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Germany to Bail Out Siemens Wind Division // Florida: Population & Fuel Consumption Rise

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Welcome to Grid Brief! Today, we’re taking a break from our weekly coverage of what’s happening in America’s monopoly utility areas, as the Energy Information Administration’s national generation data hasn’t updated in a week due to maintenance. Instead, we’re looking at Germany’s bailout of the Siemens wind turbine division, how Florida’s population influx is increasing its fuel consumption, and more.

Germany to Bail Out Siemens Wind Division

Since mid-June, Siemens shares have cratered by 70%, causing it to ditch its profit outlook for this year. Although Siemens also has a highly successful and profitable gas turbine arm, its wind turbine division has tanked the whole boat. The company is in talks for 15 billion euros in guarantees, with the German government covering 80% of the initial funding.

While some close to the deal have told Reuters that the German government agrees with the deal in principle, its details still need to be ironed out. But news of the deal lifted the stock price by 5% last week.

Offshore wind is suffering worldwide. As we covered earlier this month, Ørsted has abandoned its New Jersey wind projects, citing massive delays in shipping vessel availability as a major contributor to the failures. But the company is also considering abandoning its offshore projects in the UK, while the UK government is offering yet higher subsidies to offshore wind projects to make them viable.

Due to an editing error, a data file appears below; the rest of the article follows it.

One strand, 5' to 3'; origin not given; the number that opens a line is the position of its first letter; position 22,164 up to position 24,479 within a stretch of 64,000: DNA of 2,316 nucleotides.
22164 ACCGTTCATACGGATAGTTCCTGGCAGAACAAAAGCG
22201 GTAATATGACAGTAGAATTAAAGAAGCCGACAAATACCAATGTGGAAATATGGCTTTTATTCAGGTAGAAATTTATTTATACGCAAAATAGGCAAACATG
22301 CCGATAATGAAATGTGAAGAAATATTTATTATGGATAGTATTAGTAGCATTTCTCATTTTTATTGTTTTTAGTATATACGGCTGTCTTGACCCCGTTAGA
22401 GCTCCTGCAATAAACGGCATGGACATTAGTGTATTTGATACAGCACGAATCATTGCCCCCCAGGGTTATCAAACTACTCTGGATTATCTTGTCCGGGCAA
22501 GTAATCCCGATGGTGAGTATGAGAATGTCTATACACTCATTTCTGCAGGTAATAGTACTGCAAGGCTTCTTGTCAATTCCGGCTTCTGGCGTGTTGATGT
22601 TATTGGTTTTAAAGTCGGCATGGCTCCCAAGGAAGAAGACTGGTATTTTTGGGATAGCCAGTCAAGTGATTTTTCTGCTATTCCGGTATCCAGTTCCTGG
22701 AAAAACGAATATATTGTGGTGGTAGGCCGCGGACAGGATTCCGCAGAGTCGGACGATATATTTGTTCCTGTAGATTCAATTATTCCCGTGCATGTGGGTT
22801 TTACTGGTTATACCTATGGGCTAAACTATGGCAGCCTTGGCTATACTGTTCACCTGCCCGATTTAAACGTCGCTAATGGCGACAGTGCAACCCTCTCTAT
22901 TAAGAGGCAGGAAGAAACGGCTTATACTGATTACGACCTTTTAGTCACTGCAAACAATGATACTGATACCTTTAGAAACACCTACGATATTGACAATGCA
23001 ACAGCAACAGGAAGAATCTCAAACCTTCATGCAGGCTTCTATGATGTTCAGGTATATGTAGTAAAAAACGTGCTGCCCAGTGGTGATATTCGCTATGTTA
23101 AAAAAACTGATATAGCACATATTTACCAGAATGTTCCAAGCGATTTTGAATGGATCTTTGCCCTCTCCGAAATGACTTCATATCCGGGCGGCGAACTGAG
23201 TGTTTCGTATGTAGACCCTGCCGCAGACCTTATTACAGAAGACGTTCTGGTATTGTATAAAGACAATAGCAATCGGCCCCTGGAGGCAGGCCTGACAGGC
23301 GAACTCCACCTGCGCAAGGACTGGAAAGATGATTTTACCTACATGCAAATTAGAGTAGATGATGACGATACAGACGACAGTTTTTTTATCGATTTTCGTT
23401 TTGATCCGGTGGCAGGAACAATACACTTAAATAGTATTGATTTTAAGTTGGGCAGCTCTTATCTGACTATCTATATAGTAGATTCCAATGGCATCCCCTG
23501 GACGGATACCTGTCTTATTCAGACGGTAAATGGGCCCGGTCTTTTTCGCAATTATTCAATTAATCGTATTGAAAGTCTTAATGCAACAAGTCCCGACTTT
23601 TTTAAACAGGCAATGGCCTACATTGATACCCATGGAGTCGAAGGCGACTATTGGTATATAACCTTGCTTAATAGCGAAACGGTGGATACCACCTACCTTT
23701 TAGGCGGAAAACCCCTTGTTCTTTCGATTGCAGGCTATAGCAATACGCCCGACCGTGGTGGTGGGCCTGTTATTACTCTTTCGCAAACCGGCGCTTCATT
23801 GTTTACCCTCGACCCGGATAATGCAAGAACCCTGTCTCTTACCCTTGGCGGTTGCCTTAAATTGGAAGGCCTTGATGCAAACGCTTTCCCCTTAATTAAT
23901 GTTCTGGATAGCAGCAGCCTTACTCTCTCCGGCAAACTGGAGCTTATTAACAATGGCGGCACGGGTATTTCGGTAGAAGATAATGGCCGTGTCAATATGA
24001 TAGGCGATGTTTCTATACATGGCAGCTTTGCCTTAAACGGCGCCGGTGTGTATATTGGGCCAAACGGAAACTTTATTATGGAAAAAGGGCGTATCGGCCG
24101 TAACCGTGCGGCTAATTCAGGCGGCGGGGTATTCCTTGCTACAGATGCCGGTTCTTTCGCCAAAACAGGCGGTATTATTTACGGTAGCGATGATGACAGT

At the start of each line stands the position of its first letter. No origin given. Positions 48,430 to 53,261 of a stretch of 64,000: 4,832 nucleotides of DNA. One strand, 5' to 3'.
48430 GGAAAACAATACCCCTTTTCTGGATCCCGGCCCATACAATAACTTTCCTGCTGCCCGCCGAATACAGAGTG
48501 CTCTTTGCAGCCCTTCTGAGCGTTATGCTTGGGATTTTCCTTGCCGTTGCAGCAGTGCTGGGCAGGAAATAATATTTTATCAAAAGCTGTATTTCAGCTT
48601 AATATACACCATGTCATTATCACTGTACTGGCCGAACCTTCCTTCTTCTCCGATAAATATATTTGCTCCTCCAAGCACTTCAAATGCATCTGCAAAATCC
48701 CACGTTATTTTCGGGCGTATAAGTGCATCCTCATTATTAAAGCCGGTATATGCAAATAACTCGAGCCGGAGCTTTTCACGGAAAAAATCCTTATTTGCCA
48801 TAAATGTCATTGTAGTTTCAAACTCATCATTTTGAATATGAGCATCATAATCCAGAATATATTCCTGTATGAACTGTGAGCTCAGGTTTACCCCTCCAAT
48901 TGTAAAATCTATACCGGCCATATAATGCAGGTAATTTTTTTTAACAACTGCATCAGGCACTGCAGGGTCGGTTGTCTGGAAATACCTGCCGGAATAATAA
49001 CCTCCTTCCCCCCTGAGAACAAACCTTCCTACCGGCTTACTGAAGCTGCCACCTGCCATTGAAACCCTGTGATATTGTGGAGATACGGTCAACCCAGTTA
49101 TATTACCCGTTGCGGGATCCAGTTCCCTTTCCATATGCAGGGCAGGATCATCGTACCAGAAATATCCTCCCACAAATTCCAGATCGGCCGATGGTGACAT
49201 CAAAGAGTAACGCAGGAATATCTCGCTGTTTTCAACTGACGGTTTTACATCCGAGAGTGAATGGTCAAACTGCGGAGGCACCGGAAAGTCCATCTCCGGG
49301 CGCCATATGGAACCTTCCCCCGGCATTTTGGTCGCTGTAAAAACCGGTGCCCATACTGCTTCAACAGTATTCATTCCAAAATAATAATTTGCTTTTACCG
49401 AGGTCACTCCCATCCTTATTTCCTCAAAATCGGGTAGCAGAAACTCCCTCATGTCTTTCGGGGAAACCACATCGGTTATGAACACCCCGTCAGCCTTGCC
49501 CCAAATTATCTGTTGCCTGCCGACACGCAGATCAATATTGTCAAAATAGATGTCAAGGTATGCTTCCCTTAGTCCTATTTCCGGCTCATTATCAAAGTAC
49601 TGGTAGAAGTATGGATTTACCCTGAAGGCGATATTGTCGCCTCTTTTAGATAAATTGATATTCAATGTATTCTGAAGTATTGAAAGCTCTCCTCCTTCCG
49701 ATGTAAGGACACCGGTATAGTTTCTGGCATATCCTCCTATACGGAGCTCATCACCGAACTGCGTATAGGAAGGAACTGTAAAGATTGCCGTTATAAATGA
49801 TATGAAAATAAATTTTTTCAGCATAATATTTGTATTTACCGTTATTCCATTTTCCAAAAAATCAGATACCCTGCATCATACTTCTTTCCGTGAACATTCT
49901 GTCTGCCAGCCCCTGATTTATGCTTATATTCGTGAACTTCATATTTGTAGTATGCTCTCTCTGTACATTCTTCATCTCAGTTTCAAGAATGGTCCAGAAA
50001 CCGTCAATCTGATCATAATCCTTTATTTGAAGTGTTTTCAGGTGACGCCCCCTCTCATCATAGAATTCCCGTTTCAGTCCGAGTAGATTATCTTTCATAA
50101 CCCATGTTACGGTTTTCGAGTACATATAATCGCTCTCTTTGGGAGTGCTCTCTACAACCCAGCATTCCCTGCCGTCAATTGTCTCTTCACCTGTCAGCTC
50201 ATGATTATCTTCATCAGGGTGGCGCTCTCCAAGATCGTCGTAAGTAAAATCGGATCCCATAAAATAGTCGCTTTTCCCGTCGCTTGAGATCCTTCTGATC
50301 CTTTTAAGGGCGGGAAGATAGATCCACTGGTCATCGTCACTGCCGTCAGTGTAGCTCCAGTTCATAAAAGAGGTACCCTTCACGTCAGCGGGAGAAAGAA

Offshore wind isn’t alone. Last week, the Utah Associated Municipal Power System and NuScale mutually agreed to terminate the first small modular reactor project in America.

Florida: Population & Fuel Consumption Rise

Florida is among the fastest-growing states in America. Between 2010 and 2022, its population has boomed by 18% to about 22.2 million residents. Its population growth is also driving more consumption of fuel.

“Most of Florida’s fuels arrive by water vessels from refiners on the U.S. Gulf Coast,” reports the Energy Information Administration. “The state has no direct access to the two major pipelines that serve other East Coast states, Colonial and Products (SE), although some portions of the state receive shipments by truck from Colonial Pipeline spurs that end in southern Georgia. The rest of the state’s fuels are imports, most of which come from Europe.”

This year, just over a fifth of gasoline, distillate fuel oil, and jet fuel moving from the Gulf Coast to the East Coast moved by tanker or barge. Florida was the recipient of almost all of those tank and barge shipments.

If Florida’s population influx is driving up fuel consumption, it is likely increasing electricity consumption, too.

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